Angry? Me? Of course not! Why the %#$% would you even ask?
Fight or Flight
We have emotional responses to the events in life. Once we become aroused, one of three states typically takes over.
People do not have gauges . . . so we may not realize we are coping instead of thinking.
Dr. Paul MacLean's triune brain theory provides interesting insights into the complexities of human behavior. He postulates that the brain has acquired three drivers, all seated up front and all of different minds! In other words, it's as if an alligator, a gorilla, and a computer were driving the human system!
We now know that under stress or when anticipating danger, the cerebellum or lowest and most primitive levels of the brain take control. According to MacLean, the primitive needs dictated by the Reptilian Brain include a sense of safety, survival and territoriality.. Like reptiles, cold-blooded and controlled by instinct, this part of our brain focuses on survival. This reptilian part of our brain is poorly equipped for learning to cope with new situations. and controls the behaviors associated with instinct and survival.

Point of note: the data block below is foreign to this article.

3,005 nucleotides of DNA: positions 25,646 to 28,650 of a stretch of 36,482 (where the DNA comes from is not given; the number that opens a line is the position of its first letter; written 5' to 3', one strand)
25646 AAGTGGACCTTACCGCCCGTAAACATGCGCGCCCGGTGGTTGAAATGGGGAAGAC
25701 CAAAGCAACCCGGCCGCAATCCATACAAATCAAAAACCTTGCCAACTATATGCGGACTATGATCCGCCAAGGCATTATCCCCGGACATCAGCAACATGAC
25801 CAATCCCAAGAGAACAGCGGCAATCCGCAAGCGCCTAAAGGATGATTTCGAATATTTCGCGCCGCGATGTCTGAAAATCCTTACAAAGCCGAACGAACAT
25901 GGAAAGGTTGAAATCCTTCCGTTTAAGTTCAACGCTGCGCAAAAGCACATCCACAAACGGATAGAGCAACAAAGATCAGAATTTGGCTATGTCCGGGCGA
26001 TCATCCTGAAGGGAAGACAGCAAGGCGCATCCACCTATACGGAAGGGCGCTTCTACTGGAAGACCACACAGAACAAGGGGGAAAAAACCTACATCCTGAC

When a person is under stress, feeling fearful or angry, higher order thinking shuts down.
We can gain control over our emotions by recognizing and monitoring our affective responses. Leveling supports both feelings and cognitive processes. It is one of the best ways to acknowledge feelings to ourselves and then share them with others. We level when we let someone know we are hurt -- or afraid -- or that we are angry . . . were angry.
Anger, bottled up, or fear that is kept hidden, seems to lead to more recurrences of anger. Anger is an important feeling, yet we often avoid admitting to ourselves or others that we are angry. In fact, when we are fuming we may not tumble to the fact until later. That makes leveling about anger even more difficult. . . and more critical
Leveling, naming the feeling and telling ourselves or others how we really feel,.means we are exploring true feelings for ourselves and sharing our bewilderment or discovery with others
When we are unwilling or unable to level about feelings, defenses take the place of honesty
A coward dies a thousand deaths --- A brave man dies but one - Shakespeare
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